In the latest installment of Apple, Inc.’s global patent war against Samsung over smartphone and tablet computer designs, a federal district court in California recently denied Apple’s request for a preliminary injunction. On December 2, the U.S. District Court for the Northern District of California ruled that Apple failed to prove that it faced irreparable harm from Samsung’s alleged infringement of its design patents for mobile phones and its utility patent covering touch screen display scrolling. The court also ruled that Apple’s design patent covering its iPad tablet computer was likely invalid. The full 65-page opinion is available here . Here are the high points:
Background. In April 2011, Apple filed suit against Samsung alleging three basic infringement claims: (1) Samsung infringed Apple’s U.S. Design Patents D618,677 and D593,087 by selling its Galaxy S 4G and Infuse 4G smart phones, (2) Samsung infringed U.S. Design Patent No. D504,889 by selling its Galaxy Tab 10.1 tablet computer, and (3) Samsung infringed U.S. Patent No. 7,469,381, entitled “List scrolling and document translation, scaling and rotation on a touch-screen display,” by selling all three devices and the Samsung 4G LTE smart phone. Apple moved for a preliminary injunction to bar the four accused Samsung products from the U.S. market pending a full trial on the merits (perhaps not coincidentally, during the holiday shopping season).
Injunction Standard. The court noted that in order to obtain interlocutory injunction relief, a patentee must establish (1) a likelihood of success on the merits of its infringement claim, (2) immediate irreparable harm if the injunction is not granted, (2) that a balancing of the hardships suffered by the parties weighs in favor of an injunction, and (4) that an injunction best serves the public interest. Abbott Labs. v. Andrx Pharms., Inc., 452 F.3d 1331, 1334 (Fed. Cir. 2006). Based on its review of the limited record assembled for the injunction hearing, the court ruled that Apple failed to establish all four grounds for an injunction against any of the products.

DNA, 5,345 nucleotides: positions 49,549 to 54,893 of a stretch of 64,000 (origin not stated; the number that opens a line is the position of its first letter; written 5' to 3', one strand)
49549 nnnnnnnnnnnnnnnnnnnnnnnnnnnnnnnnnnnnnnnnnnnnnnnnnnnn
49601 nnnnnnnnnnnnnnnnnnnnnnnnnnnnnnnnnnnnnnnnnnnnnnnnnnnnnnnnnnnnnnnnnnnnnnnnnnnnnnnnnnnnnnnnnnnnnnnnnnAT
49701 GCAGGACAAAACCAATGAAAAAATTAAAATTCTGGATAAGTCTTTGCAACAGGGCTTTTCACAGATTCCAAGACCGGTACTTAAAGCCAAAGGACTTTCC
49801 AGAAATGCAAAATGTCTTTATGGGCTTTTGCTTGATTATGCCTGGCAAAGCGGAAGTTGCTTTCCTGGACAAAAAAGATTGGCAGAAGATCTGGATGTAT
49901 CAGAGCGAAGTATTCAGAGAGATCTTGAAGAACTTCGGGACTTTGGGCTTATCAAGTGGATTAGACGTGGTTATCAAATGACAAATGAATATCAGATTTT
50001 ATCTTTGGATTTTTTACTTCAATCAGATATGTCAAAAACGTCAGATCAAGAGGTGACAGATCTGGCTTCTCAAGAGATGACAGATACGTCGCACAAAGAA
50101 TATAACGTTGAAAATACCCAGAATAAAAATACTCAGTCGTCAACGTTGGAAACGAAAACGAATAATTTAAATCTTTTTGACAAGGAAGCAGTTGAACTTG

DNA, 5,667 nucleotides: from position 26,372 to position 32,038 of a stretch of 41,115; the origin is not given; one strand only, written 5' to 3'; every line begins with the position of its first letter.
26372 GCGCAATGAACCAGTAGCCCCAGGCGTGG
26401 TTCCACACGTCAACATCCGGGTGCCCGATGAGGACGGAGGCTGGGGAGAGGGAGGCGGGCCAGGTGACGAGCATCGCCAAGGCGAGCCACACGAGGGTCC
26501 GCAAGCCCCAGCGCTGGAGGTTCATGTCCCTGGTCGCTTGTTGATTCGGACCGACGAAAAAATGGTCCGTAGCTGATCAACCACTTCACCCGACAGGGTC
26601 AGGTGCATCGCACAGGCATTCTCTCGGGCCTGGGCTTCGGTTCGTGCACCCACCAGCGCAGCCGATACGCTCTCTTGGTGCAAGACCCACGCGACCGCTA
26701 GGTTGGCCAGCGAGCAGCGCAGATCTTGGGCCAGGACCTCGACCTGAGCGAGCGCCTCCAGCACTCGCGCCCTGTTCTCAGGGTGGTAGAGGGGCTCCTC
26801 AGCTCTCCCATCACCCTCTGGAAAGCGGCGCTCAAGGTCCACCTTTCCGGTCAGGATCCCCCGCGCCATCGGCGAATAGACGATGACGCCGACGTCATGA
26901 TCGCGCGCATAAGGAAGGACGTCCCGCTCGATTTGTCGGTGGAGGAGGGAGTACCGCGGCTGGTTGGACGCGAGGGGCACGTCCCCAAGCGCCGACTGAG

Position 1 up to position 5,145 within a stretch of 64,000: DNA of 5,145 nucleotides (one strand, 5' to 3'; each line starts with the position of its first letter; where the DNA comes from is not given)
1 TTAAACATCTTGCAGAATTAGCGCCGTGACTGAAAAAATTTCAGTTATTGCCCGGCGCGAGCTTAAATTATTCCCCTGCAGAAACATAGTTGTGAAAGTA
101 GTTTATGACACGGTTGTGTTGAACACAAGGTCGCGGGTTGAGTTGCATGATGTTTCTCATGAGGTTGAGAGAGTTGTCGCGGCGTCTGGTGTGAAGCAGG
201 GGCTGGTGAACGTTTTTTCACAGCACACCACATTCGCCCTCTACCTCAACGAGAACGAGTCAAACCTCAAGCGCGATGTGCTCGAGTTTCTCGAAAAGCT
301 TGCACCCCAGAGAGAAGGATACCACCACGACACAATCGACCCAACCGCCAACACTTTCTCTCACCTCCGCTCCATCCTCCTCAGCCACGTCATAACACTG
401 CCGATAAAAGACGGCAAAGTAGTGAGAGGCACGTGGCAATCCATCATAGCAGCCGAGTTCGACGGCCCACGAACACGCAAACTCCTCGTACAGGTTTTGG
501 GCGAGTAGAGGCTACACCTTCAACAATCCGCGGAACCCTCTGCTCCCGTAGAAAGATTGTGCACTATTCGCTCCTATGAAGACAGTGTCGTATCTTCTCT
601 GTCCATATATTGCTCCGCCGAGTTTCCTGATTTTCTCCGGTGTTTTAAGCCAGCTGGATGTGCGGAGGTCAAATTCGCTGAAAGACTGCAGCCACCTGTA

Smart Phone Design Patents. Although the court noted that an ordinary observed was likely to find that the Galaxy S 4G and Infuse 4G smartphones designs were substantially the same as the D’677 patented design, it ruled that Apple failed to prove that it faced irreparable harm without an injunction. Apple advanced the creative argument that Samsung’s sale of infringing phones in the U.S. market would result in irreparable erosion of the distinctiveness of Apple’s brand. It argued that product design was an important factor in consumer decisions to purchase phones, and the design features of its products were “closely entwined with the Apple brand[.]” Thus, it argued that Samsung’s infringement would erode Apple’s design and brand distinctiveness, and lead to the loss of goodwill. The district court rejected the argument, however. It noted that Apple offered no case authority for its theory, and --- if applied in this case – virtually any infringing product design would result in erosion of distinctiveness. The court also noted that Apple’s theory borrowed heavily from dilution in the trademark sense, but there was no legal support for applying that theory to injuries in a design patent claim. Ultimately, however, the court ruled that even if the theory was viable, Apple offered no evidence that Samsung’s products would result in confusion or loss of distinctiveness.